Heme-heme and heme-ligand interactions in the di-heme oxygen-reducing site of cytochrome bd from Escherichia coli revealed by nanosecond absorption spectroscopy

Fabrice Rappaport, Jie Zhang, Marten H. Vos, Robert B. Gennis, Vitaliy B. Borisov

Research output: Contribution to journalArticlepeer-review

24 Scopus citations

Abstract

Cytochrome bd is a terminal quinol:O2 oxidoreductase of respiratory chains of many bacteria. It contains three hemes, b558, b595, and d. The role of heme b595 remains obscure. A CO photolysis/recombination study of the membranes of Escherichia coli containing either wild type cytochrome bd or inactive E445A mutant was performed using nanosecond absorption spectroscopy. We compared photoinduced changes of heme d-CO complex in one-electron-reduced, two-electron-reduced, and fully reduced states of cytochromes bd. The line shape of spectra of photodissociation of one-electron-reduced and two-electron-reduced enzymes is strikingly different from that of the fully reduced enzyme. The difference demonstrates that in the fully reduced enzyme photolysis of CO from heme d perturbs ferrous heme b595 causing loss of an absorption band centered at 435nm, thus supporting interactions between heme b595 and heme d in the di-heme oxygen-reducing site, in agreement with previous works. Photolyzed CO recombines with the fully reduced enzyme monoexponentially with Τ~12μs, whereas recombination of CO with one-electron-reduced cytochrome bd shows three kinetic phases, with Τ~14ns, 14μs, and 280μs. The spectra of the absorption changes associated with these components are different in line shape. The 14ns phase, absent in the fully reduced enzyme, reflects geminate recombination of CO with part of heme d. The 14-μs component reflects bimolecular recombination of CO with heme d and electron backflow from heme d to hemes b in ~4% of the enzyme population. The final, 280-μs component, reflects return of the electron from hemes b to heme d and bimolecular recombination of CO in that population. The fact that even in the two-electron-reduced enzyme, a nanosecond geminate recombination is observed, suggests that namely the redox state of heme b595, and not that of heme b558, controls the pathway(s) by which CO migrates between heme d and the medium.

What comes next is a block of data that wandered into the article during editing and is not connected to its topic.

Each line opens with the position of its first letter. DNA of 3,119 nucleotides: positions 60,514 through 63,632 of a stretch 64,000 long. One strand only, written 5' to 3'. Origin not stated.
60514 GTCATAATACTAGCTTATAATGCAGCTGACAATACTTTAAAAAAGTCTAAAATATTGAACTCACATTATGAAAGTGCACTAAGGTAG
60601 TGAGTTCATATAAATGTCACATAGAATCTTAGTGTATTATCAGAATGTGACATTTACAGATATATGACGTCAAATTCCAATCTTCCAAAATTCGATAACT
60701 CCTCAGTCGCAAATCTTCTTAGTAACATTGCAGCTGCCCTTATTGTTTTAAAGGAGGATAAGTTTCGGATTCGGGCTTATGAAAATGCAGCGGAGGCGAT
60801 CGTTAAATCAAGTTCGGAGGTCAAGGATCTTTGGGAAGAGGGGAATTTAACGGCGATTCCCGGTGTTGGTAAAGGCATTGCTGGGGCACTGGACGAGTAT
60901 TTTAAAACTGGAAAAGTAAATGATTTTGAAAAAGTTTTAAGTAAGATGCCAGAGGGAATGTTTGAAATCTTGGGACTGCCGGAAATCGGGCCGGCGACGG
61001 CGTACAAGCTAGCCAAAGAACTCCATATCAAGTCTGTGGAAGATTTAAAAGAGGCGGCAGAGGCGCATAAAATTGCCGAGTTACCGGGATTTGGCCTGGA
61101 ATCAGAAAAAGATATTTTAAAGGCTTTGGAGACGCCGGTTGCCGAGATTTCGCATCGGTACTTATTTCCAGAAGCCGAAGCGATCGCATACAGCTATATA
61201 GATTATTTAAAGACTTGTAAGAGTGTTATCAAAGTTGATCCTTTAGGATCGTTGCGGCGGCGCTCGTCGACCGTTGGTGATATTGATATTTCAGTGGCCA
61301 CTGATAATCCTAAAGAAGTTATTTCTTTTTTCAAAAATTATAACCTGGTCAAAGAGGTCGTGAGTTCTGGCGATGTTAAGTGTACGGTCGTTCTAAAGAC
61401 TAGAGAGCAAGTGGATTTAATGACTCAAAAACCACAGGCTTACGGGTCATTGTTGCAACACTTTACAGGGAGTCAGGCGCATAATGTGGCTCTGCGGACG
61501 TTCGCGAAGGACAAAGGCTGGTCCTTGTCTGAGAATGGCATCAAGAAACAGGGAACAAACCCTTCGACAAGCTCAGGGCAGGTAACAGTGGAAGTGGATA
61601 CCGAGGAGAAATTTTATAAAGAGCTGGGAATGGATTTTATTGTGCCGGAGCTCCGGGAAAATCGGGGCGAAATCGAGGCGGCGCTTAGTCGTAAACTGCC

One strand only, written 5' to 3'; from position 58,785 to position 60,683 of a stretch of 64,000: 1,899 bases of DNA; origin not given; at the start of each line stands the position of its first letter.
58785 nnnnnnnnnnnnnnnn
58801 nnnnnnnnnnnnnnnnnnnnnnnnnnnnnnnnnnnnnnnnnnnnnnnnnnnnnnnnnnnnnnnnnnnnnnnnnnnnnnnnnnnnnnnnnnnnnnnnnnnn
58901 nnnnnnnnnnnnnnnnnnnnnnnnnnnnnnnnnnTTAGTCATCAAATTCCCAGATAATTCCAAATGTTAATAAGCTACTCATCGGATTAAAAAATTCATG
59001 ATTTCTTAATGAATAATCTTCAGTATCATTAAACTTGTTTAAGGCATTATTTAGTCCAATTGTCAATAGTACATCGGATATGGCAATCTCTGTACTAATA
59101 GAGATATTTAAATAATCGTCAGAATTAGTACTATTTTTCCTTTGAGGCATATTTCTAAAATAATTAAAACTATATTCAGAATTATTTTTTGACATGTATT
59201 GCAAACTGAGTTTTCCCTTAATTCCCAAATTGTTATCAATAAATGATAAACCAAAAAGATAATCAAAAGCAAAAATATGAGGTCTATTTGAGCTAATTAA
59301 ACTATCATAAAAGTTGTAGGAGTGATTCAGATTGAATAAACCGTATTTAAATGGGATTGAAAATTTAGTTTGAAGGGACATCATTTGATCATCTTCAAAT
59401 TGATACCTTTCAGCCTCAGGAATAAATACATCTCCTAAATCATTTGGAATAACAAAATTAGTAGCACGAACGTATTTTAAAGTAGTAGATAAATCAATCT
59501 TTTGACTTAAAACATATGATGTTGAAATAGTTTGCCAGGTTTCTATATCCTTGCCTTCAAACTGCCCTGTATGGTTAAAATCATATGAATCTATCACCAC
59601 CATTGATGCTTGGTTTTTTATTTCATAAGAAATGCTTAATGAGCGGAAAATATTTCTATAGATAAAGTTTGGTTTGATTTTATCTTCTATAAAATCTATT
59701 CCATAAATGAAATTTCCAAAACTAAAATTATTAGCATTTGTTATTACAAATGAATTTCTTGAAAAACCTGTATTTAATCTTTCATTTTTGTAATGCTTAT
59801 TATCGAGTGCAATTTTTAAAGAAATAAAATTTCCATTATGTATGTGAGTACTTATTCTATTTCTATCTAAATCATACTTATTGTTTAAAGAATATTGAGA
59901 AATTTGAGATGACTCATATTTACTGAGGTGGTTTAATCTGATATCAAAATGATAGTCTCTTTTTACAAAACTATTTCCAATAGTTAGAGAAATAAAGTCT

Original languageEnglish (US)
Pages (from-to)1657-1664
Number of pages8
JournalBiochimica et Biophysica Acta - Bioenergetics
Volume1797
Issue number9
DOIs
StatePublished - Sep 2010

Keywords

  • Chlorin
  • Cytochrome
  • Gas molecule
  • Ligand binding
  • Photobiology
  • Respiration

ASJC Scopus subject areas

  • Biophysics
  • Biochemistry
  • Cell Biology

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